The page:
When the Alley Theatre wheels out its annual production of Charles Dickens' A Christmas Carol — A Ghost Story of Christmas this year, David Rainey will be playing the iconic role of Ebenezer Scrooge.
It won't be for the first time. In 2006, he and actor/director James Black alternated the role and since then, every year, Rainey has been the company's understudy for the part giving him the opportunity to go one occasionally, while in recent years playing the part of Christmas Present.
But this will be the first time in the 19 years he's performed in A Christmas Carol that the lead role will be all his — with, of course, the chance to make it his own. Because when he did it in tandem with Black, he says, he felt he needed to sort of mirror Black's performance so that the rest of the cast wasn't thrown off stride by sudden changes just because there was a different lead performer.
"This is the first chance to come at it from my own perspective," he says in undertaking the story of a man isolated by wrong priorities in his life, who thanks to intervening and instructive ghosts, has a chance to engineer his own redemption.
Rainey won't be the only cast member in a new spot in Michael Wilson's version of the classic, which will be directed by Black. Josh Morrison will take up the role of Christmas Present, Rainey says, as well as some other shifts among actors from the Alley company and from Houston. David Matranga will take over the Jacob Marley/Mrs. Dilber role.
"Scrooge is a man who has given up on humanity really and he’s thrown himself into money and kind of gotten lost in the pursuit of wealth — lost all connections with human beings in any real sense," Rainey says. "The turn that he takes in the play is him realizing that, with the ghosts taking him through his life. First to see what he’s lost and seeing what damage he’s caused and then having a real sense of redemption, that he honestly wants to change. Then he’s told he’s going to die and that’s going to be it. And he ends up having this great remorse.
"Ultimately he gets a second chance. He gets cleansed, kind of reborn in a way and then he goes about making the changes in his life. What's sticking with me the most is the idea of forgiveness. It’s not just that he gets a second chance but he goes a step further and asks for forgiveness from other people for what he‘s done. that's the part that means the most to me. "
Asked how he keeps things fresh after performing in A Christmas Carol not only for so many years but with so many performances offered to the public each season, Rainey - who is also an acting teacher — says he does the same thing he tells his students. "Stay in the moment. Make sure you are doing the play right now. I am talking to this person at this moment." In addition, he says. "Each audience is a new audience. The audience is another character in the show and they play a role."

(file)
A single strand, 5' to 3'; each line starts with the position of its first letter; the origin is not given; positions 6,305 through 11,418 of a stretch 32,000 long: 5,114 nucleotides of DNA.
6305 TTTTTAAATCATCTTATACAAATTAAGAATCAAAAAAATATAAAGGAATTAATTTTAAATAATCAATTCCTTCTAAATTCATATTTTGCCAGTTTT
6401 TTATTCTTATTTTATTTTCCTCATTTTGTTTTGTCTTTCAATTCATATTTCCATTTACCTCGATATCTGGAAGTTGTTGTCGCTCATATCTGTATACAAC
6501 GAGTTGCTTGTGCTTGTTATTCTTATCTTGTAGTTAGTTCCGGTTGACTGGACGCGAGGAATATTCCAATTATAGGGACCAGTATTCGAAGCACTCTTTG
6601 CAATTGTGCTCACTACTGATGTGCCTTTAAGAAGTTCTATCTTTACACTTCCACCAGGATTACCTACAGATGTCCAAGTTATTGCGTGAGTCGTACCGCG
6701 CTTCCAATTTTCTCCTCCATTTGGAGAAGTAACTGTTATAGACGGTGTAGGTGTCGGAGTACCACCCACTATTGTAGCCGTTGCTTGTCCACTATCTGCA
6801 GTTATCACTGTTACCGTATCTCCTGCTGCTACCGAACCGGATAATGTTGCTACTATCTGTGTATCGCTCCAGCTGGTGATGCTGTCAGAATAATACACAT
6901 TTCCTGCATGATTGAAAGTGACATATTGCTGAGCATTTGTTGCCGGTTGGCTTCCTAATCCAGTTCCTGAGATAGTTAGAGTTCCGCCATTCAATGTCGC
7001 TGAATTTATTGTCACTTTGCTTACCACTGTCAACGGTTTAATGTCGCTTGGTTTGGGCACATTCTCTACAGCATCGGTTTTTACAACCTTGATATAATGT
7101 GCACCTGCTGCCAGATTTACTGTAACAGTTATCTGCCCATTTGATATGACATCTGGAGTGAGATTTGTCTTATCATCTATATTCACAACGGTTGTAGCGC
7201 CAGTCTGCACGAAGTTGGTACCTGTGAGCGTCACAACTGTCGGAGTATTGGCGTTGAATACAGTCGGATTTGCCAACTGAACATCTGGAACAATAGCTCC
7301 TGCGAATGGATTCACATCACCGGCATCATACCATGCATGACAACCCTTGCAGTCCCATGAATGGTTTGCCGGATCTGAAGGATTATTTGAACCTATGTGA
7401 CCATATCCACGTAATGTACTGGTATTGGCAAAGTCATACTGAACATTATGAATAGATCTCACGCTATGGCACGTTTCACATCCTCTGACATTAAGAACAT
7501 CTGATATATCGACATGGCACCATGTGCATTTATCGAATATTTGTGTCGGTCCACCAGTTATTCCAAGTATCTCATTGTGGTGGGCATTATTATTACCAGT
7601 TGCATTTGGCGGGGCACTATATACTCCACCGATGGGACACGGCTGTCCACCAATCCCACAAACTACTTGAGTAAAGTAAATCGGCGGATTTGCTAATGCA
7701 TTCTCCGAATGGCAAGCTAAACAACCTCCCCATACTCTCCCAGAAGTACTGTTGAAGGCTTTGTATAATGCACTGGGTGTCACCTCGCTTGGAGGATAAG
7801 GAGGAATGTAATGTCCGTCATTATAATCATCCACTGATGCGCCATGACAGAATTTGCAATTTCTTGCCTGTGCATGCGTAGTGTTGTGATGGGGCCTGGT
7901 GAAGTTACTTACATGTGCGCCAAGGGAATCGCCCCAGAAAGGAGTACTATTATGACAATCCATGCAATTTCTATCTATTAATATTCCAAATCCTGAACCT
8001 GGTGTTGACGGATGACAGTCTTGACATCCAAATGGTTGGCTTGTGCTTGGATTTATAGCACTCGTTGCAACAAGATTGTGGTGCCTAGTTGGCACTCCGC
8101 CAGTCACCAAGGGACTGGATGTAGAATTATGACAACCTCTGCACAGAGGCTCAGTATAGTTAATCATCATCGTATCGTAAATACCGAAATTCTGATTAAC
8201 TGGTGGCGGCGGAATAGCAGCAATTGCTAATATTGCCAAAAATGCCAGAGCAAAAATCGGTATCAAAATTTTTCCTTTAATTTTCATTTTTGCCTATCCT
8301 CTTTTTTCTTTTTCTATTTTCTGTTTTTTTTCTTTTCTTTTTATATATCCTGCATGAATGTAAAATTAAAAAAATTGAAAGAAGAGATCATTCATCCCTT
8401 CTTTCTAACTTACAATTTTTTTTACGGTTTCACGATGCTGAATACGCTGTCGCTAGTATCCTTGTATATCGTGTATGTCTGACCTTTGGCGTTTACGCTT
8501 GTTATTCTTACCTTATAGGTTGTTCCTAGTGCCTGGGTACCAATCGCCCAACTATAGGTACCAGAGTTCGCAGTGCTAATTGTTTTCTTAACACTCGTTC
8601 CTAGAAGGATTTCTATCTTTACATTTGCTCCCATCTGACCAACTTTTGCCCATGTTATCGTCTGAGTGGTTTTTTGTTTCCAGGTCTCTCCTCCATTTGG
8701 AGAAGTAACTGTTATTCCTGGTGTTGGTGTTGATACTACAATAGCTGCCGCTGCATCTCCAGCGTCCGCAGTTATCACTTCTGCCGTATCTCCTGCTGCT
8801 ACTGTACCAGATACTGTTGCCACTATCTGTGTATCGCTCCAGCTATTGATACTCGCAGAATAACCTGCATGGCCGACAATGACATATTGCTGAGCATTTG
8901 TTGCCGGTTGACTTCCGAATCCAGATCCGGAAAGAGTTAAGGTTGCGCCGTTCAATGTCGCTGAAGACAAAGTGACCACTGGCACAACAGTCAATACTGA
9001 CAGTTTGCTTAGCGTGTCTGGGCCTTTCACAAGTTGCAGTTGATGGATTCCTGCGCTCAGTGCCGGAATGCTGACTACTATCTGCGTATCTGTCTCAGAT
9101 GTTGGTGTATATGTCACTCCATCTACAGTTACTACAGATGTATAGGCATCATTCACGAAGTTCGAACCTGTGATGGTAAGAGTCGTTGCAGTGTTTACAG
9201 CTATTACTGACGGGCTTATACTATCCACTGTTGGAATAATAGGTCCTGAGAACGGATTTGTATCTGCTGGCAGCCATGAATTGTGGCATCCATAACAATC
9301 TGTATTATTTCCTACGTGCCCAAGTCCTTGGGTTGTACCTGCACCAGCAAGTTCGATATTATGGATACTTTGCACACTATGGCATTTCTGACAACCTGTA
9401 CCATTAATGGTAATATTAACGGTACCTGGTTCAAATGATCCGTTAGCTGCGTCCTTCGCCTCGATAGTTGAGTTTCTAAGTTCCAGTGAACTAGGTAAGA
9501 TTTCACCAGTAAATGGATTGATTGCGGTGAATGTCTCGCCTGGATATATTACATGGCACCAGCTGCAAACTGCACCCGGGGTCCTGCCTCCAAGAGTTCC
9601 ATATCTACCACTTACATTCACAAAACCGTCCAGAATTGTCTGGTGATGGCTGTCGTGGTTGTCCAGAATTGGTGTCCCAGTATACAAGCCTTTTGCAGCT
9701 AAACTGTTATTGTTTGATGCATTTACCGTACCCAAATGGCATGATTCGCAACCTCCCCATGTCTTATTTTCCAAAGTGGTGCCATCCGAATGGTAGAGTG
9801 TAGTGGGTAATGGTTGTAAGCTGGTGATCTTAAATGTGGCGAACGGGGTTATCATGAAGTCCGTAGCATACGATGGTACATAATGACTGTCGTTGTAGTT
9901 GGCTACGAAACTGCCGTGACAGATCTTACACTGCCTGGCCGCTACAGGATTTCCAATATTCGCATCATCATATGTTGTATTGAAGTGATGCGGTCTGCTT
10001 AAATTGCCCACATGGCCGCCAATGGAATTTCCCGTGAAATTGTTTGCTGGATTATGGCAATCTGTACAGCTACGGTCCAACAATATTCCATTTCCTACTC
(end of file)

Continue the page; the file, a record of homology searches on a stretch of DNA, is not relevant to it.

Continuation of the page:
Attendance at A Christmas Carol is usually a family affair. Rainey thinks the play holds children's interests because of the way it is clearly structured and because it is easy for young minds to comprehend.
"It's very easy to understand. There's Scrooge as he was.You kind of see the various ways that he's interacting with people. Then this ghost shows up and says I'm going to send three other ghosts to you and then those three ghosts come and show him different things in a very orderly way. So it's easy one for young kids to follow and all of us to follow.
"I also think that it’s a very, very basic human story that we all can relate to," Rainey said. "The whole idea about redemption is as human and basic as they come. All religions are based on that very idea if you repent and you atone genuinely then you’ll be washed clean. You can start over again and get a second chance to do it better and right and fix the things you did wrong.
"All of us have done things we regret. And 'Boy if I could get a second chance.' The play is telling the story of this person who presents the worst of us and says if you wake up and atone you can get a second chance. I think A Christmas Carol endures as long as it has and will continue to endure because of the message of what the holiday season is supposed to be about. which is gratitude. We should be grateful. We should care about other people. We should be generous."
Performances are scheduled for November 15 through December 29 at 7:30 p.m. Tuesdays thought Sundays and 2:30 p.m. Saturdays and Sundays. Some weekday matinees are available. Alley Theatre, 615 Texas. For information, call 713-220-5700 or visit alleytheatre.org. $26-$92.
Keep the Houston Press Free... Since we started the Houston Press, it has been defined as the free, independent voice of Houston, and we would like to keep it that way. Offering our readers free access to incisive coverage of local news, food and culture. Producing stories on everything from political scandals to the hottest new bands, with gutsy reporting, stylish writing, and staffers who've won everything from the Society of Professional Journalists' Sigma Delta Chi feature-writing award to the Casey Medal for Meritorious Journalism. But with local journalism's existence under siege and advertising revenue setbacks having a larger impact, it is important now more than ever for us to rally support behind funding our local journalism. You can help by participating in our "I Support" membership program, allowing us to keep covering Houston with no paywalls.